Getting ready for November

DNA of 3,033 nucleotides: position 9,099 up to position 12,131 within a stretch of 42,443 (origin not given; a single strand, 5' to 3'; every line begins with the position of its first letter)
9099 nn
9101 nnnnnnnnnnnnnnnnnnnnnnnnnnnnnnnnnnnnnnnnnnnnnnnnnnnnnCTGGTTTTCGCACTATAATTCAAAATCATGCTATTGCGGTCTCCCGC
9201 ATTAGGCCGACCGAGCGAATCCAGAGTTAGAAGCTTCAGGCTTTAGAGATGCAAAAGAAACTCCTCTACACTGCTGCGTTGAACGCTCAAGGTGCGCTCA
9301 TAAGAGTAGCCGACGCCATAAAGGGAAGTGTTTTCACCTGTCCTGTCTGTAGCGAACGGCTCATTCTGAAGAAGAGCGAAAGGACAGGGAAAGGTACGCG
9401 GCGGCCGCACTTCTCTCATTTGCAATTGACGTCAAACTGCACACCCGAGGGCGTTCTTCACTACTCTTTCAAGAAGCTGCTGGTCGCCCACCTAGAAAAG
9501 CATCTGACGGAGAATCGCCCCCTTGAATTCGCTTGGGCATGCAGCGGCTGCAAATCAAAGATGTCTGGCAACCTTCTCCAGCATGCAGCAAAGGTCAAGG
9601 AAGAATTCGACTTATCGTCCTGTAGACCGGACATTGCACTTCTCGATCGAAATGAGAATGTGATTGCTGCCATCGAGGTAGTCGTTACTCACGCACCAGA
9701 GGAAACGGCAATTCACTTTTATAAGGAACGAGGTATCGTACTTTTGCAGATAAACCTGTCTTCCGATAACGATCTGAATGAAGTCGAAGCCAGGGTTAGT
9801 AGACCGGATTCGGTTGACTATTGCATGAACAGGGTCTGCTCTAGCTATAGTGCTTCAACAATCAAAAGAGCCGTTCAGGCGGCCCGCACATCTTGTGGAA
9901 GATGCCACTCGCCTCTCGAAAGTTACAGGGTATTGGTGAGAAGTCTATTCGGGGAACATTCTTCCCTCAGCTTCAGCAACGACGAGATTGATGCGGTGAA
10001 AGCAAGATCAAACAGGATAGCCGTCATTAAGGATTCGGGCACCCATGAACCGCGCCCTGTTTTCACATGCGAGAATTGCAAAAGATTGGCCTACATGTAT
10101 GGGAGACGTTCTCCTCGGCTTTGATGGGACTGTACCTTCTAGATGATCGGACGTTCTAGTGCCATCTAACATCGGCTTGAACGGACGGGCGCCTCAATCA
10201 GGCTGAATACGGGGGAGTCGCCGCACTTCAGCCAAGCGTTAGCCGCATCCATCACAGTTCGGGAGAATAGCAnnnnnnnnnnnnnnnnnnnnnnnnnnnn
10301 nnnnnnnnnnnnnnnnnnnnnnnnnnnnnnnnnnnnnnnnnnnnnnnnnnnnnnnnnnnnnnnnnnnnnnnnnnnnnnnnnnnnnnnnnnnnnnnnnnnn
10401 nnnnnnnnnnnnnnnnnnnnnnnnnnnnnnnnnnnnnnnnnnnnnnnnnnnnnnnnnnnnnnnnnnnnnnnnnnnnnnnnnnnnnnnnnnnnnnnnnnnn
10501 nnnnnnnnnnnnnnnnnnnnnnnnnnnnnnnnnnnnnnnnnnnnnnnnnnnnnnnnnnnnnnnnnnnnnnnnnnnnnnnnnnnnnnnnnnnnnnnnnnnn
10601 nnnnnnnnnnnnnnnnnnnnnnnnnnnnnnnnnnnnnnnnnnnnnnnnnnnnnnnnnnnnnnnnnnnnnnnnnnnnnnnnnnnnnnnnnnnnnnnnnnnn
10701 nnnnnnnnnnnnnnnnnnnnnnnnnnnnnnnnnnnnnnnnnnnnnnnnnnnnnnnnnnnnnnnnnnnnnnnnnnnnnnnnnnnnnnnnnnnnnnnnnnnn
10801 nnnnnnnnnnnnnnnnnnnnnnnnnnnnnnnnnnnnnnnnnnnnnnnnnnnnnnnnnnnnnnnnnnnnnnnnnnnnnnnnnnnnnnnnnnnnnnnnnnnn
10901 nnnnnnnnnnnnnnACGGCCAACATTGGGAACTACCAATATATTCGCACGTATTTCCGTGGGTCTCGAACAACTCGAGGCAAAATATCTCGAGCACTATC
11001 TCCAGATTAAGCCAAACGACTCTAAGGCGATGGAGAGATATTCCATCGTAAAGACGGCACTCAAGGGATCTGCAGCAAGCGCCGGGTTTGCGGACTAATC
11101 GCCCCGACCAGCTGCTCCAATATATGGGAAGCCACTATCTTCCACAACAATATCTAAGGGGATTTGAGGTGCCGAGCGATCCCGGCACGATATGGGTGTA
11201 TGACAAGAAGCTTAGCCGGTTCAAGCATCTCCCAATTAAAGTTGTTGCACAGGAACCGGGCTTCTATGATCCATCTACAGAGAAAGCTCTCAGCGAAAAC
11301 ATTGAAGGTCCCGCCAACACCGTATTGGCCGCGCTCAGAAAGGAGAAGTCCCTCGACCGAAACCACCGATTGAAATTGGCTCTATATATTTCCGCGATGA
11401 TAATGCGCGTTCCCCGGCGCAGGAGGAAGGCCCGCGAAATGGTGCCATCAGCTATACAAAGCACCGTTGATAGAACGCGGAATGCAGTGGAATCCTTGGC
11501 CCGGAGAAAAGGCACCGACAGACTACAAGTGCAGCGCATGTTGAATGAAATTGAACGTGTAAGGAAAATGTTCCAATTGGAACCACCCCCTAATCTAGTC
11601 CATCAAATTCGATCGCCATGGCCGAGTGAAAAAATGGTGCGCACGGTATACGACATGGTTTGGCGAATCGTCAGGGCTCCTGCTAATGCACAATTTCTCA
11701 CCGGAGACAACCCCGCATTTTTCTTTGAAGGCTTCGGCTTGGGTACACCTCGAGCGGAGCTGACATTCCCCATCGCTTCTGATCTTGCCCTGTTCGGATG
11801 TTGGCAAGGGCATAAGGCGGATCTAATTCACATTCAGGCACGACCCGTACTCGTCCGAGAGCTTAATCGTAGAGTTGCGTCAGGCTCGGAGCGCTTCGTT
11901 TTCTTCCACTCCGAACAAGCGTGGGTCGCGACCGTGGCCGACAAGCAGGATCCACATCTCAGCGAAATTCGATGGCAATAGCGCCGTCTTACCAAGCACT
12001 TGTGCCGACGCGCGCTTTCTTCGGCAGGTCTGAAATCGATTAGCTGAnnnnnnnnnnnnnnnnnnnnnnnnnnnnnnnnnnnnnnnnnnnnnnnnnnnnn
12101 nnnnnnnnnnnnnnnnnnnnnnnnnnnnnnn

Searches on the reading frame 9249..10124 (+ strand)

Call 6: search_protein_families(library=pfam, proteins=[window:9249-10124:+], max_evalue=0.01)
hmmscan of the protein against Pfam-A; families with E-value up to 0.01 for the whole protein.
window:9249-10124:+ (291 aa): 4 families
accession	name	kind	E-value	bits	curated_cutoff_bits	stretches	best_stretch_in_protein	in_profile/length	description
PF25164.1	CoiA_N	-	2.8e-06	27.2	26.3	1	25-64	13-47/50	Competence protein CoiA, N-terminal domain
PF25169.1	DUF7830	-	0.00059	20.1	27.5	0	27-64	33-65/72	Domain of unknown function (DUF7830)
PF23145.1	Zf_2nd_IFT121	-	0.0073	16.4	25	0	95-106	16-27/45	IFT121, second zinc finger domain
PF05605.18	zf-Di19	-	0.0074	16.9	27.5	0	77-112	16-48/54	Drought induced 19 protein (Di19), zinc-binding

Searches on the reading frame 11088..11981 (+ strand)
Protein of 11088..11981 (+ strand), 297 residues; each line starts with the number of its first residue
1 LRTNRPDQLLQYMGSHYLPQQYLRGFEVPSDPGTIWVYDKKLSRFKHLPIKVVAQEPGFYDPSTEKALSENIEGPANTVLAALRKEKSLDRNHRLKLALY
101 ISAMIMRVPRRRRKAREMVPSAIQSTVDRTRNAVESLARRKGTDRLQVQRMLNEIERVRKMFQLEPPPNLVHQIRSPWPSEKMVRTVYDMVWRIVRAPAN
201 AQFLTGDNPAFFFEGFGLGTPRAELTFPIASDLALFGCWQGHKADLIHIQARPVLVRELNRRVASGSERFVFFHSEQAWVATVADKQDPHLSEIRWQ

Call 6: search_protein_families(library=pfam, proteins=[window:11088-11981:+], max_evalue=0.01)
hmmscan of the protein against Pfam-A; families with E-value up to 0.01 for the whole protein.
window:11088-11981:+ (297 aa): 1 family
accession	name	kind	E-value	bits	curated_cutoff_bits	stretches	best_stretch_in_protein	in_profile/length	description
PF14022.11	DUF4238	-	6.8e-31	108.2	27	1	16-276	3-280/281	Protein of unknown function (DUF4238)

In just a few days from now November will be here. As I was trying to recap the multiples activities we conducted at your Hopkins County Extension Office during October, many successful programs came to be. As always, thank you very much to those volunteers interested in helping out the Extension Office. One new event was the celebration of Beef Day, October 16, 2015. We will welcome any comments (good or bad) related to this event by placing a comment at their facebook site located at Cattlemen’s Classic and Ribeye Round Up, we will be getting together soon to evaluate the impact and your comments are welcome!. For November, the recommendations by Texas AgriLife Extension for the garden are as follows: Don’t forget to give your landscape a steady amount of water, through irrigation or by hand, if there is not adequate rain. As soon as the November weather appears to be settled, it is time to select and plant such annuals as pansies, violas and ornamental cabbages and kale. Plan now for your spring flowering season with a mixture of annuals and perennials. Don’t get in a hurry to prune woody plants. Late December through February is usually the best time to prune them.Place orders for seeds this month so you will have them available when you are ready to plant. By ordering early, you will be more certain of getting the varieties you want. In addition to ordering seeds that you are already familiar with, try a few new kinds each year to broaden your garden contents. November through February is a good time to plant trees and shrubs. In the Panhandle, planting is often delayed until February or early March. Bring in late-blooming plants such as decorative kalanchoes or Christmas cactus so they may finish flowering in the warmth of the house. Reduce the fertilization of indoor plants from late October to mid-March. An exception would be plants in an atrium or a well lighted window. Drain gasoline from power tools and run the engine until fuel in the carburetor is used up. Drain and store garden hoses and watering equipment in a readily accessible location. The lawn and plants may need water during a prolonged dry spell.Continue to set out cool-season bedding plants, such as pansies, violas, stock, snapdragons, and dianthus.Prepare beds and individual holes for rose planting in January and February. Use composted manure, pine bark, and similar materials mixed with existing soil. Use good pruning practices when selecting Christmas greenery from landscape plants. Don’t destroy the natural form and beauty of the plant. Prolong the life of holiday-season gift plants by providing proper care. Check to see if the pot wrap has plugged up the bottom drainage. Don’t overwater. Keep out of drafts from heating vents and opening doorways. Fertilizer is seldom needed the first few months.Take advantage of good weather to prepare garden beds for spring planting. Work in any needed organic matter, and have beds ready to plant when needed. Don’t forget tulip and hyacinth bulbs in the refrigerator. They can be planted any time in December if they have received 60 or more days of chilling. Want to start cuttings of your favorite Christmas cactus? As soon as it has finished blooming, select a cutting with 4 or 5 joints, break or cut it off, and insert the basal end into a pot of moderately moist soil. Place it on a windowsill or other brightly lit area. The cuttings should be rooted within 3 to 4 weeks. Don’t spare the pruning shears when transplanting bare-rooted woody plants. Cut the tops back at least one-third to one-half, to compensate for the roots lost when digging the plant. Take advantage of bad weather and holiday time to study seed and nursery catalogs as well as good gardening books. Berrying plants, such as holly and yaupon, may be pruned now while they can be enjoyed as cut material inside the house. For questions related to agriculture or natural resources please contact the Hopkins County Extension Office at 903-885-3443 or email me at [email protected].